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Loving Spirits

Hospice Austin CNAs

Stacy Pruitt became a certified nurse aide after witnessing the subpar care her grandmother received from a nursing aide in her small town. Suzanne Armistead became a CNA after seeing the excellent care her brother received. Andrew Stratman became a CNA after visiting his grandmother several times a day for about a year while she battled Parkinson’s Disease. “It was never a chore for me to help her,” he said. “I felt privileged to do it. It made me realize I have an aptitude.”

Personal experience has prompted many of our CNAs to choose their line of work. CNAs go through rigorous training and a state exam to get their license. It’s not just a career; it’s a mission. Our aides will often see a patient several times a week, and they develop close relationships. Not only do they provide hands-on personal care, they offer warmth, reassurance, and support.

A daughter of a patient wrote a message to Hospice Austin CNA Candelaria Gomez that sums up the comfort our aides provide: Candy, we always looked forward to your visits, none of us more so than Mom. Thank you for the loving care you took every time you cleaned, clothed, comforted her, and refreshed her bed and her spirits. “It’s a Candy Day!” she’d say on the mornings you were coming. We all were – and are – so grateful for sharing your loving spirit with us.

Suzanne Armistead and Stacy Pruitt

Hospice Austin currently employs 43 certified nurse aides. Some, like Ella Flowers, Rita Joseph, and Jane Gambill, have been here for over 15 years. Most aides see patients in their homes; some CNAs see patients in assisted living and skilled nursing facilities. Stacy and Suzanne both work out of Hospice Austin’s Christopher House.

The two aides make a good team. When a patient comes to Christopher House, Stacy focuses on welcoming them and making them feel comfortable and safe. As patients near death, particularly if they don’t have loved ones nearby, Suzanne surrounds them with warmth and love. She sings to all her patients as she bathes them, and Stacy has started singing to her patients also.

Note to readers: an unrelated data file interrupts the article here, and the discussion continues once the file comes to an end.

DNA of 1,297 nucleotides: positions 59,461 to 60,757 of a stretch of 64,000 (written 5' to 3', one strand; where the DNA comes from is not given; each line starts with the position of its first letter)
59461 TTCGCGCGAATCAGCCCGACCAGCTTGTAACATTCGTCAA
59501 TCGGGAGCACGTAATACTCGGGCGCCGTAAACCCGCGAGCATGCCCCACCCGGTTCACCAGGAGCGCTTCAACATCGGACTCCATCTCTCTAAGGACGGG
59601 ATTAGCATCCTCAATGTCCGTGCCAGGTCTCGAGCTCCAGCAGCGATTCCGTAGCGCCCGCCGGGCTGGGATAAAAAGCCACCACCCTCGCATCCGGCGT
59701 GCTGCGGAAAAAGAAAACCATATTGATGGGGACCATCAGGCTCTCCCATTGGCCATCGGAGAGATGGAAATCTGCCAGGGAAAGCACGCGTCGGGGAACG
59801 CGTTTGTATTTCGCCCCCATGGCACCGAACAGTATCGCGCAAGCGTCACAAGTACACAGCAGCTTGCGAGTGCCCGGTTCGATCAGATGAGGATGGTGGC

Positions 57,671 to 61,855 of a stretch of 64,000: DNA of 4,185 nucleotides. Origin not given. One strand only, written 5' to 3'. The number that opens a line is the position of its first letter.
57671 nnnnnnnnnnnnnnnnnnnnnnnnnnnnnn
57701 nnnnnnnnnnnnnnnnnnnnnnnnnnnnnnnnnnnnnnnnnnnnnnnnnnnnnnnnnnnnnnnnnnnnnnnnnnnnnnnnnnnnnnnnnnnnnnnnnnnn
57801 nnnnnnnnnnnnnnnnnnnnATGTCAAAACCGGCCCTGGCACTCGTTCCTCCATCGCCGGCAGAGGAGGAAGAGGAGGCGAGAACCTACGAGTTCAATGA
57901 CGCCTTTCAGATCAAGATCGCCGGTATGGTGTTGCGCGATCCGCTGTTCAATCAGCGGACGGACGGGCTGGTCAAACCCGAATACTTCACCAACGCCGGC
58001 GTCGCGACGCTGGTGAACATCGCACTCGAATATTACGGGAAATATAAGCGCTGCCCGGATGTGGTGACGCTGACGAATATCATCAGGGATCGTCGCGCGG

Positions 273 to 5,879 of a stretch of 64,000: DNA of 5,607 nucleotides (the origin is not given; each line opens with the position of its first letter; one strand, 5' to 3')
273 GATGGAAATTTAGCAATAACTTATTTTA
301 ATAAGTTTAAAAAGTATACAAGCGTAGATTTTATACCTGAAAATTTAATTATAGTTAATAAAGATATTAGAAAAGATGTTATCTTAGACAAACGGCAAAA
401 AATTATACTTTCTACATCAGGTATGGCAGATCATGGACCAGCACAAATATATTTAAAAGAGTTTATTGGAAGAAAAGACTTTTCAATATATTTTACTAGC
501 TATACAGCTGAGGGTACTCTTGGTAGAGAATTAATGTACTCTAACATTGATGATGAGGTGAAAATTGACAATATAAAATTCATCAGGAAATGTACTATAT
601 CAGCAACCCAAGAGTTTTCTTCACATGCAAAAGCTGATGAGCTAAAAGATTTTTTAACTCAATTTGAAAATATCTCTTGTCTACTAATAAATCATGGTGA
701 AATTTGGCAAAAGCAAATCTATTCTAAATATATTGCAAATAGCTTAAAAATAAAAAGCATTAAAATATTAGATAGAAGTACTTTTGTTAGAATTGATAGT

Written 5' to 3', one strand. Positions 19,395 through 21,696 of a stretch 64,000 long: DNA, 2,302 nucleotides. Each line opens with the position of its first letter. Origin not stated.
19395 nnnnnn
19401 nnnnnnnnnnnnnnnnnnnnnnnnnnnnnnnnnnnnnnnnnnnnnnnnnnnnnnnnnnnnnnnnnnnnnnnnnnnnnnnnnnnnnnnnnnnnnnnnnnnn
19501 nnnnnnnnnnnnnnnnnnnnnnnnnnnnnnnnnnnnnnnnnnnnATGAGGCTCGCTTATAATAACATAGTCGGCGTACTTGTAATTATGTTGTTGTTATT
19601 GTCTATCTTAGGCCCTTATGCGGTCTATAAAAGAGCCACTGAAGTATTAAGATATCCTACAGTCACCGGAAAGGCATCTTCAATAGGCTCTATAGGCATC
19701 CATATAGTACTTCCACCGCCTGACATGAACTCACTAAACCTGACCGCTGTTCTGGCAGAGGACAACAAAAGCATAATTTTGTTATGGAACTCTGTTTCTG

“Not only do we give comfort, we receive it,” Stacy said. “Patients are so appreciative and grateful for what we do – it’s a two-way street.”

Andrew says he learns life lessons from his patients that he wouldn’t learn in another career. His desire to provide the best care for them has caused him to take better care of himself through diet, exercise and meditation so that he can be there on whatever level the patient needs. Some patients, he says, need a lot of physical work while others have emotional concerns.

Elmer Ables with his CNA Andrew Stratman. Photo by Jason and Alejandra Bryant

“Dying is an existential crisis for almost everyone,” Andrew said. “If there’s anything someone would like to talk about, I’m more than willing to listen. Being able to be there for the family is more than I can ever ask for and I enjoy it more than anything I’ve ever done. I have a heart for this work and our mission.”

Thank you to all of our CNAs for sharing their loving spirits and their commitment to our patients and their families. They contribute immeasurably to the quality of our patients’ lives.



Melinda Marble
Communications Coordinator

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